Reap and Sow the 6 Health Benefits of Gardening
Psst, I know a way to achieve better physical fitness, mental wellness, and nutrition in one hobby. Try your hand, or spade, at gardening. You can equate gardening to Mother Nature’s very own spa retreat. The pastime offers unlimited ways to bend, squat, tug, pull, and dig to get fit while opening the mind and mood to the positive benefits of open air, sunshine, and the good, old fashioned meditative practice of digging in the dirt.
So get ready to get those hands and knees dirty! Let’s all benefit from what we reap and sow in the garden…
1. Better Brain Cultivation
You might grow “brain food” like broccoli and kale in your garden, but it turns out the actually hands-on experience of toiling in a garden is giving your brain an added boost.
A study conducted by the University of South Florida found that students who participated in school gardening programs achieved much higher grades on standardized science tests. Gardening has also been identified as a positive, natural therapy for kids with attention deficit hyperactivity disorder (or ADHD).
2. Weed Out Stress
A study published by the National Institutes of Health, outlines the many therapeutic benefits of gardening, particularly on the elderly population. The study found that even viewing a garden brought about several positive psychological benefits, including reduced stress.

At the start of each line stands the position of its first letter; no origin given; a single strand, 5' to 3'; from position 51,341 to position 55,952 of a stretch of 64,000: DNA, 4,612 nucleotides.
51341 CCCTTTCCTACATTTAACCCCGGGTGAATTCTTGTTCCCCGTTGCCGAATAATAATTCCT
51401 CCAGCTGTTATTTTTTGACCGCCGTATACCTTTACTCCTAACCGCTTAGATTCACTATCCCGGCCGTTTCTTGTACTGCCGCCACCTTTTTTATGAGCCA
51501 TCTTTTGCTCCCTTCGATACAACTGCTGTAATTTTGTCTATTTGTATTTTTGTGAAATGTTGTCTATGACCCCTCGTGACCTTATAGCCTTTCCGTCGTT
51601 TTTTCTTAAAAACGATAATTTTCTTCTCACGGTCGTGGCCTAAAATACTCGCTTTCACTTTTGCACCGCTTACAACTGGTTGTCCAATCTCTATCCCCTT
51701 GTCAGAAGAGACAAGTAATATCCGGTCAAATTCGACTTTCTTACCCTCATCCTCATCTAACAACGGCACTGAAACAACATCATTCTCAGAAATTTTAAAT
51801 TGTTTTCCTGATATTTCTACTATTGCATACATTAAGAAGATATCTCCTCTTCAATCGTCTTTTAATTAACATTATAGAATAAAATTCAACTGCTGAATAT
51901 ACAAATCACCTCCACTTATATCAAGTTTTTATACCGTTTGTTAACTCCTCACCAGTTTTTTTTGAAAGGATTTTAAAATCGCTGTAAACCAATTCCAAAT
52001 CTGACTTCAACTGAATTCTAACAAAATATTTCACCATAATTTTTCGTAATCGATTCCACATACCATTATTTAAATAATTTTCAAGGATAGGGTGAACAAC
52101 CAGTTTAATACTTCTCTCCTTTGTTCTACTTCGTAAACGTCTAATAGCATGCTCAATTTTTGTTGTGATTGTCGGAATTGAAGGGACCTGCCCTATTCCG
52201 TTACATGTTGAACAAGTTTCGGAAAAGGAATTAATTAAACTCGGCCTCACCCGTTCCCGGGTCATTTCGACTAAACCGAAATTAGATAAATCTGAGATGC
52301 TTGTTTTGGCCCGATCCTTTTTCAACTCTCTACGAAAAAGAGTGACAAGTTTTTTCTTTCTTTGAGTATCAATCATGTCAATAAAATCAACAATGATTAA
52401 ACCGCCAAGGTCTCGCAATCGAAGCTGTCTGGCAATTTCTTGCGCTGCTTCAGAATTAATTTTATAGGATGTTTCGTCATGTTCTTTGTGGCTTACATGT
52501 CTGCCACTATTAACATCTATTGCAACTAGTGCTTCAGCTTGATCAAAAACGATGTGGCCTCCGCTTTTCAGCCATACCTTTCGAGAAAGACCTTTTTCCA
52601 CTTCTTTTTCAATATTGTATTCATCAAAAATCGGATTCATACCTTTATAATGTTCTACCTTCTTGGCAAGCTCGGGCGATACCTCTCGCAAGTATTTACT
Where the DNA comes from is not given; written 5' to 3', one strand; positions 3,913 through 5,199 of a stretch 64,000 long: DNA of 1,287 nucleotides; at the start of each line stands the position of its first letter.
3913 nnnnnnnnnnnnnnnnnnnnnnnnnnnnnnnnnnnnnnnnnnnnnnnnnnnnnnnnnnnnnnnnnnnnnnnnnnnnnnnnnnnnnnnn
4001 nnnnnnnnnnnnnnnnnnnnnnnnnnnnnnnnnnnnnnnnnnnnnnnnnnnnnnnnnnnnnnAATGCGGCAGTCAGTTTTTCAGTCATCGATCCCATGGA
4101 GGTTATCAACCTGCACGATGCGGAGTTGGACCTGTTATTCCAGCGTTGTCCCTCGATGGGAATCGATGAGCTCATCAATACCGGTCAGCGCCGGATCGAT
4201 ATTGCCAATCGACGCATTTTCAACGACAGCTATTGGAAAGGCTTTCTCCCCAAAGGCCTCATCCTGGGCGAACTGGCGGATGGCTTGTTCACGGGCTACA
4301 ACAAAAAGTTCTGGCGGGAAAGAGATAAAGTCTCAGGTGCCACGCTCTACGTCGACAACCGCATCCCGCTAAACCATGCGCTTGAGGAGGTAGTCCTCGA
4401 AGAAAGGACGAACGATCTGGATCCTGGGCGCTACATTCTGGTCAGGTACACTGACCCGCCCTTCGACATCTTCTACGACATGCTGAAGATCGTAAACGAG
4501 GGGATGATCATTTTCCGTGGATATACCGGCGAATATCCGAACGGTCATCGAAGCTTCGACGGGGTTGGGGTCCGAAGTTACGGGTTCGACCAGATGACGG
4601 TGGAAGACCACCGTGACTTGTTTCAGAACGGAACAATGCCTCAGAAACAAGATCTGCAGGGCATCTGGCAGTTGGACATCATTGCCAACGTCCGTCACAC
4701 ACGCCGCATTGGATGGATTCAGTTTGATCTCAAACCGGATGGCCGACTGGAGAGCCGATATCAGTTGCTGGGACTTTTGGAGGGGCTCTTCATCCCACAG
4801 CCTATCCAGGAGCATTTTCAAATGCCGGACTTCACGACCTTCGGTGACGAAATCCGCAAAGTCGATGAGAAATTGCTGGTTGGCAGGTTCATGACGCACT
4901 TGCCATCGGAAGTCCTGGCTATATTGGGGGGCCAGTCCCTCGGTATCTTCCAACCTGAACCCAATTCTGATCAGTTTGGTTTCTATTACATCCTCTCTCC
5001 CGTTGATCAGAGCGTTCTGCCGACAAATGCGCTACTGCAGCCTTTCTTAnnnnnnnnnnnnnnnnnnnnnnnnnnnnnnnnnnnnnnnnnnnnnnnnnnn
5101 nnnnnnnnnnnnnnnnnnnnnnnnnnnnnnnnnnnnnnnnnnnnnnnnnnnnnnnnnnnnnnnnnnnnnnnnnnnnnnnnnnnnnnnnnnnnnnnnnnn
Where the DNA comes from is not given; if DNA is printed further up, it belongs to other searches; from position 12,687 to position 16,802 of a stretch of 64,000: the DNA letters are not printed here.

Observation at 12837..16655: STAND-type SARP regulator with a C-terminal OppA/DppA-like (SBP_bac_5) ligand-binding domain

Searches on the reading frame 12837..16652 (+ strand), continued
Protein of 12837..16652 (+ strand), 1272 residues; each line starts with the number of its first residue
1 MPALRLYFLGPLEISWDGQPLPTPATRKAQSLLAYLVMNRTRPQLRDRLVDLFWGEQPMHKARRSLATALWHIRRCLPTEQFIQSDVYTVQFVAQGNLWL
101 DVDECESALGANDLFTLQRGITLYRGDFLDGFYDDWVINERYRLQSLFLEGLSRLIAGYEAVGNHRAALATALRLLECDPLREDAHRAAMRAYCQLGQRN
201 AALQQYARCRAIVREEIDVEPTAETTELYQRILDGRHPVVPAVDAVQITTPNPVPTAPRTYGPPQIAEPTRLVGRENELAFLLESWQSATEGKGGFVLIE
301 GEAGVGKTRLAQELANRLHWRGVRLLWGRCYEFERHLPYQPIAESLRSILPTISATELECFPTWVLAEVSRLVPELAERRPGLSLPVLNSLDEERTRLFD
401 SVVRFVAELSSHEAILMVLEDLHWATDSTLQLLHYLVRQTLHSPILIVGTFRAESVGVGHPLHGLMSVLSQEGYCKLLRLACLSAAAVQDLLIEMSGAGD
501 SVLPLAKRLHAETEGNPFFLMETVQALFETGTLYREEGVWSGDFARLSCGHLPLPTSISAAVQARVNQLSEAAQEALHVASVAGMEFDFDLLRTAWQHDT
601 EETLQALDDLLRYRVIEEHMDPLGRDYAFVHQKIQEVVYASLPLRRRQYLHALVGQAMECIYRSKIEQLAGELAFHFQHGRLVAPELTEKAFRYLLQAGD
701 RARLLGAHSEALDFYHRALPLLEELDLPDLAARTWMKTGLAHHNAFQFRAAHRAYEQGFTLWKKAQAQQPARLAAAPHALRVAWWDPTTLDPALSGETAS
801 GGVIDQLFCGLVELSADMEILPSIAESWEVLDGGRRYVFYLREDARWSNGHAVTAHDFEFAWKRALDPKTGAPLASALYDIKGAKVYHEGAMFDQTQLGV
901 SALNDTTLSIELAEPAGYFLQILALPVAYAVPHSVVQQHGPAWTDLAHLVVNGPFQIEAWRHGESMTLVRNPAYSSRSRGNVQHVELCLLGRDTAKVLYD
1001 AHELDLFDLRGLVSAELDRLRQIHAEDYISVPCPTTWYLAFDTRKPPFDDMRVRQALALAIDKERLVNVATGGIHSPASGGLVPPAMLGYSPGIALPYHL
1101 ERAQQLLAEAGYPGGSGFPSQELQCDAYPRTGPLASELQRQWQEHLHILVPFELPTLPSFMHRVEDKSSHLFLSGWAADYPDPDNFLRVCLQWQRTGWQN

The study found that being in nature and gardening significantly reduced cortisol levels, improved mood, lowered irritability, reduced headaches and pain, decreased the need for medication, and even lowered the overall risk of heart attack for older adults.
3. Deep Rooted Connections
As more and more community gardens spring up in my city (i.e., in townhouse complexes, schools, churches, and parks), I can’t help but notice the social connections that stem from interacting with neighbors and growing and sharing local food among the community.
In addition to the beautification and nutrition benefits, community gardens are making my city a safer place for kids, encouraging more activity outside, and fostering a more socially-engaged and connected community.
4. Nurture Mental Health
Studies from Oxford University firmly conclude: healthy nature—healthy people! The study notes that being in nature and gardening is a affordable and effective way to prevent depression and other mental health disorders.
The study findings also identified nature’s vital role in mental health and well-being. Access to nature has proven effective for helping patients with sleep disorders and dementia in communities with aging patients.
5. Dig the Physical Benefits
There are obviously unlimited physical benefits for those who make time to get outside and be active in nature. However, research from Michigan State University has linked gardening to reducing the risk of several disease, namely coronary disease and colon cancer.
The digging, planting, weeding, shoveling, and watering of gardening provides a total body workout with serious aerobic benefits. In fact, the Centers for Disease Control and Prevention (CDC) consider gardening an ideal moderate to intense physical activity that can reduce the risk for type 2 diabetes, obesity, high blood pressure, cardiovascular disease, osteoporosis, colon cancer, stroke, and depression, among many others.
6. Grow and Eat What You Grow
If you grow tomatoes, you’re more likely to eat tomatoes…it just makes sense. And research conducted by the Western Growers Foundation (WGF) backs up this claim in “spades”!
The WGF finds that individuals who put effort into growing and harvesting their own produce are way more likely to eat more of those fruits and veggies. Really, gardening promotes better nutrition from peak season produce bursting with nutrients.
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